Farmers will need to adapt as Corn Belt shifts north
Gradually, the Corn Belt has been shifting north as areas in North Dakota and Canada are now planting corn, soybeans and canola where they only used to be able to grow wheat. Likewise, parts of Kansas are decreasing their corn acres in favor of less water-intensive crops such as wheat, triticale and sorghum.
Corn acres in Manitoba, Canada, which is 700 miles north of Kansas, have doubled over the past decade as the weather has changed and prices have increased. In Kansas, 2012 brought the fewest corn acres in Kansas in three years.
The impact of the weather shift is causing agriculture to shift.
“These changes are happening faster than plants can adapt, so we will see substantial impacts on global growing patterns,” said Axel Schmidt, a former senior scientist for the International Center for Tropical Agriculture now with Catholic Relief Services.
An example of how growing corn is shifting northward is how agribusinesses reliant on processing corn are moving north. Cargill Inc. is investing in northern U.S. facilities, anticipating increased grain production in that part of the country, Greg Page, the chief executive officer of the Minneapolis-based company told Reuters.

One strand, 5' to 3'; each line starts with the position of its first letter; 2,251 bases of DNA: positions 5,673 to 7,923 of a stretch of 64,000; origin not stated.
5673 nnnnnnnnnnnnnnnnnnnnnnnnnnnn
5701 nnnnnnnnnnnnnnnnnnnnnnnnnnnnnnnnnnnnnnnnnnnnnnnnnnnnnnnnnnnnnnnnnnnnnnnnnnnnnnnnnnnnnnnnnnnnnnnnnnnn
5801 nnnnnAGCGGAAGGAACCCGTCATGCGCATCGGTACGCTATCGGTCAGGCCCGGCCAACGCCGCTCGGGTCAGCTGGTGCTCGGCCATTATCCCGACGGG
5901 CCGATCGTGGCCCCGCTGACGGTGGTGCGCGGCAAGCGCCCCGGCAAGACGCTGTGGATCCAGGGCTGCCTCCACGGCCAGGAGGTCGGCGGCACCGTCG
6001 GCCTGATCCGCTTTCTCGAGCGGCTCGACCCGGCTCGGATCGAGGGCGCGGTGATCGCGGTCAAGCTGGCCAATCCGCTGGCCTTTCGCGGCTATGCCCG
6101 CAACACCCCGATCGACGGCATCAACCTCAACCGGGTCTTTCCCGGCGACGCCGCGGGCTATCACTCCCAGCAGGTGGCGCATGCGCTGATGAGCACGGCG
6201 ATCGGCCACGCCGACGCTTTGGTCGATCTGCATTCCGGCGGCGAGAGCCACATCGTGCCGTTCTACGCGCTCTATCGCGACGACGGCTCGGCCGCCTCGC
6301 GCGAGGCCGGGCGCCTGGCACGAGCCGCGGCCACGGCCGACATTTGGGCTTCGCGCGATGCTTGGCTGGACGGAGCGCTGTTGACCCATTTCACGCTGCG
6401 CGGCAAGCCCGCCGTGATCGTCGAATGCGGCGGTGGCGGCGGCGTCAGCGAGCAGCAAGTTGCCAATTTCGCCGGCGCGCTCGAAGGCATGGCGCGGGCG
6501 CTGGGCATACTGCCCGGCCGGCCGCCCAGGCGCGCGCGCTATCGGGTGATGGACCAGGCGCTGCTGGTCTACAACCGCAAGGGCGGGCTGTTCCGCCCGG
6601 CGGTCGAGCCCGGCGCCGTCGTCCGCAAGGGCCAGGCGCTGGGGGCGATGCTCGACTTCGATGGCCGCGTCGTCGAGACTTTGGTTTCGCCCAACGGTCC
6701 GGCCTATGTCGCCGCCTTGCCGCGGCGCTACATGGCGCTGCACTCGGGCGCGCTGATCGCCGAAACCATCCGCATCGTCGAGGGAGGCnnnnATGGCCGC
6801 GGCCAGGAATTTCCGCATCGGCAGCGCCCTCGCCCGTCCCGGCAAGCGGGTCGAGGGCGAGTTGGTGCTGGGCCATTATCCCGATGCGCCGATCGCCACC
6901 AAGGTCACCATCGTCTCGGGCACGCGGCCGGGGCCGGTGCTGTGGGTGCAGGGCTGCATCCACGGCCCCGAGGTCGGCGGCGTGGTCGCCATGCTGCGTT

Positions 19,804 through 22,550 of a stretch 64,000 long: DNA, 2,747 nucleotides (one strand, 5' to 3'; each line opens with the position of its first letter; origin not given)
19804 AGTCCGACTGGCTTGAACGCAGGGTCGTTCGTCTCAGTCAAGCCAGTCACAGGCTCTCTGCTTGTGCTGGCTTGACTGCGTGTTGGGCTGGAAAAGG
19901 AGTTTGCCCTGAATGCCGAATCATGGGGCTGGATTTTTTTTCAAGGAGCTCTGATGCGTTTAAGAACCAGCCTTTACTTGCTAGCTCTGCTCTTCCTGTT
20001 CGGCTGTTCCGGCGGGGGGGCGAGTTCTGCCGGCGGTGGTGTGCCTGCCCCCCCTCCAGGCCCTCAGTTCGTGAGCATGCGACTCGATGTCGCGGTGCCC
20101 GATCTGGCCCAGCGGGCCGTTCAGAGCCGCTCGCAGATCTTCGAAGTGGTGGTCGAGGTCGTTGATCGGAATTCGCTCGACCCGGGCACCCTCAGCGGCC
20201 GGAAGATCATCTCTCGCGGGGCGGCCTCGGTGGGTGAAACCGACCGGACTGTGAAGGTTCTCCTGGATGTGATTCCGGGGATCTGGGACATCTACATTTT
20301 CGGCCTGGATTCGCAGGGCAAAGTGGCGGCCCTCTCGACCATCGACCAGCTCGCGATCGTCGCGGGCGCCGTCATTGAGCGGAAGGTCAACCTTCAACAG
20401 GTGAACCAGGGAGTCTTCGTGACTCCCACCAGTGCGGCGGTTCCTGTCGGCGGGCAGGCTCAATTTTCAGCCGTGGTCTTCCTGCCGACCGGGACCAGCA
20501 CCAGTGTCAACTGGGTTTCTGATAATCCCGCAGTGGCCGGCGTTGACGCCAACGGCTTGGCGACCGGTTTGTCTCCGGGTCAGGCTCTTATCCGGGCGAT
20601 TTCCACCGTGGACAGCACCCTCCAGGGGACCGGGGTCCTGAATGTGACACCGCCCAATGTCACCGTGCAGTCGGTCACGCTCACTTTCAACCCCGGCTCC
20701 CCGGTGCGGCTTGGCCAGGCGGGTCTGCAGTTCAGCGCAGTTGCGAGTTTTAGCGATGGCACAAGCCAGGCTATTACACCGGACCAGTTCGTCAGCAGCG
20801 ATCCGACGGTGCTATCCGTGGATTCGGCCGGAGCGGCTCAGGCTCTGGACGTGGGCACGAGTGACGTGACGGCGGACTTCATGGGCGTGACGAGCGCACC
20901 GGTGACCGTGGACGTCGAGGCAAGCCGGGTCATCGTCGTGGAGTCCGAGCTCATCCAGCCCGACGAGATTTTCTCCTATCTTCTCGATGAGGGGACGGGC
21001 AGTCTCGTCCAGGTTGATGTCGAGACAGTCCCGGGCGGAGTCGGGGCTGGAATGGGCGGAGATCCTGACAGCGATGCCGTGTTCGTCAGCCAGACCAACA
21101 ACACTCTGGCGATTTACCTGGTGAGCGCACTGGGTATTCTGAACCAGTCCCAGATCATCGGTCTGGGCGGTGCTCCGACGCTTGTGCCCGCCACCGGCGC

“The number of rail cars, the number of silos, the amount of loading capacity” all change, Page told Reuters. “You can see capital go to where this ability to produce more tons per acre.”
In January, the U.S. Department of Agriculture updated its plant hardiness map for the first time since 1990. The new map shifts many regions into zones that are 5 degrees Fahrenheit warmer than in the late 20th century.
Wolfram Schlenker, an environmental economist at Columbia University in New York told Reuters that the data show a climate in transition, with agriculture needing to adapt. Even small changes in average temperature may shift climate patterns, affecting rainfall, evaporation rates and the ability tof plants to thrive in certain environments, he said.
Although several seed companies are developing new varieties of corn, both through traditional means and genetically modified means, that better resist drought, the impact will only slightly mitigate the effects of climate change. New crops and the markets for those crops will need to be created in order to ease the transition for farmers and consumers.
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